Welcome to our “be careful what you wish for” economy | Forum

So here we are: when investors don’t worry about inflation, they worry about recession. Tech companies are announcing increasing numbers of hiring freezes and layoffs. Homebuilders are beginning to report a slowdown in demand and the supply of existing homes is increasing. Walmart reported this week that it had excess inventory.

Isn’t that exactly what we wanted?

Except for some geopolitical shocks – the impact of the war in Ukraine on food and energy, and another round of COVID-19 lockdowns in China – the rebalancing we’ve seen in the US economy recent months reflects trends that were expected and desired when forecasters were thinking about 2022 late last year. The shifts in the economy that people are so worried about are largely what economists were hoping to see six months ago.

Let’s start with the housing market. It was overheating as recently as March, with stagflationary conditions. Inventories were at record highs and house prices soared even as mortgage rates rose from less than 3% to more than 4%.

At one point, affordability was going to be an issue, but it was unclear what level of house prices or mortgage rates it would take to calm things down. Two months later, we know – current asking prices and mortgage rates of around 5.5% have finally led to a rebalancing of the market. It’s too early to tell if this is a temporary pause or something worse, but the unhealthy pandemic boom in the housing market appears to be over for now.

Another trend economists were looking for was a shift from spending on goods to spending on services, as consumers took fewer pandemic-related precautions and returned to more normal behaviors. We are now seeing this happening. Amazon said in its quarterly earnings report that it found itself overstaffed in March and that Walmart was trimming excess inventory. Meanwhile, airlines and hotels are reporting strong demand and pricing power. Still, investors have become more anxious about signs of a slowdown in consumption of goods than they have been encouraged by the leisure boom.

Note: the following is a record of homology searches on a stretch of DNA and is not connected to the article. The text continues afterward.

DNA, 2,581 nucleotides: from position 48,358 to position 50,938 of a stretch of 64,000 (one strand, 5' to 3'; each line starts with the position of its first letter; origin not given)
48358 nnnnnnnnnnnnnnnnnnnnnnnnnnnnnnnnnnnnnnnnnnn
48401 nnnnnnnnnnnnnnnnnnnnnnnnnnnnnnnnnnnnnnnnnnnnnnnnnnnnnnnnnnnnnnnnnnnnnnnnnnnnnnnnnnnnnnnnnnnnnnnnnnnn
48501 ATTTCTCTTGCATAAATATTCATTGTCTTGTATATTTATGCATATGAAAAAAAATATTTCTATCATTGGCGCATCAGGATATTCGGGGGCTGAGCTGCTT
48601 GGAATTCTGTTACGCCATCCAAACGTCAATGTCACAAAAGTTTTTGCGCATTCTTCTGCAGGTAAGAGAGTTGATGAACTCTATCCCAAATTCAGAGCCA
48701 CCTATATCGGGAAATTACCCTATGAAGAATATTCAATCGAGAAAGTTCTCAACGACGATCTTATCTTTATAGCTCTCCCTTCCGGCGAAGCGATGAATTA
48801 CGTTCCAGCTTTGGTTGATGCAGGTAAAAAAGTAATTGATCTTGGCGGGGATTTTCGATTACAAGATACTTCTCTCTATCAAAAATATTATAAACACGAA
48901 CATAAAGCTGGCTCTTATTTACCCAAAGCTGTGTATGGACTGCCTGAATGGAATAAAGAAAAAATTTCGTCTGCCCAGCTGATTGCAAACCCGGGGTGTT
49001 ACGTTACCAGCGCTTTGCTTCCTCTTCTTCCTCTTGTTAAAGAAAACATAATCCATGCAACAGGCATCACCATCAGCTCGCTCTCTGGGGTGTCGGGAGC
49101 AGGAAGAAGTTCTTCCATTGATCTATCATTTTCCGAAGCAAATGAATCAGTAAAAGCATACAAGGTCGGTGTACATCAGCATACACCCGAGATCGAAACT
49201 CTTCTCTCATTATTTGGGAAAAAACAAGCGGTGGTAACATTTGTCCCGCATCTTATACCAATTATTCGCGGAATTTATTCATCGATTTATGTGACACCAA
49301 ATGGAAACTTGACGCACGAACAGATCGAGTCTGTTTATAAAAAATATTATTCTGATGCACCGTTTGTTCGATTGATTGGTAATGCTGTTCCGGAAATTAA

For years, market watchers have worried about signs of scum in Silicon Valley and the cryptocurrency ecosystem. Countless companies with questionable business models have gone public over the past couple of years through the Special Purpose Acquisition Company or the traditional IPO process.

Now, in 2022, we see all of this falling back to Earth. Stock prices and the value of cryptocurrencies have been hammered. Money-burning companies like Peloton Interactive Inc. and Carvana Co. have announced layoffs. Venture capitalists are telling anyone who will listen to prepare for a more sober environment for the foreseeable future. The heady days for tech companies and crypto seem to be over for now.

All of these changes are necessary because inflation was too high and the Federal Reserve had to do something to contain it. At the start of the year, the market had pegged the Federal Reserve’s target rate at 1% in March 2023. Based on booming signals across the economy, that doesn’t appear to be enough to contain inflation. Today, expectations for the Fed Funds rate in March 2023 are more in the order of 3%. We do not yet know if this will be enough to bring inflation back to where the Fed wants it. But based on the slowing housing market, the containment of tech and crypto excesses and tighter conditions in the stock market, and additional capacity from Amazon.com Inc. and Walmart Inc., it’s now at least a possibility somehow it wasn’t in early 2022.

The question investors wrestle with is whether the Fed can manage this process and contain inflation without the economy tipping into recession. The irony is that if you asked forecasters in December what a healthy rebalancing of the economy and monetary policy would look like in the first half of 2022, they would probably say something exactly like what we are seeing now.

Conor Sen is a Bloomberg Opinion columnist. He is the founder of Peachtree Creek Investments and may have an interest in the areas he writes about.

Melvin B. Baillie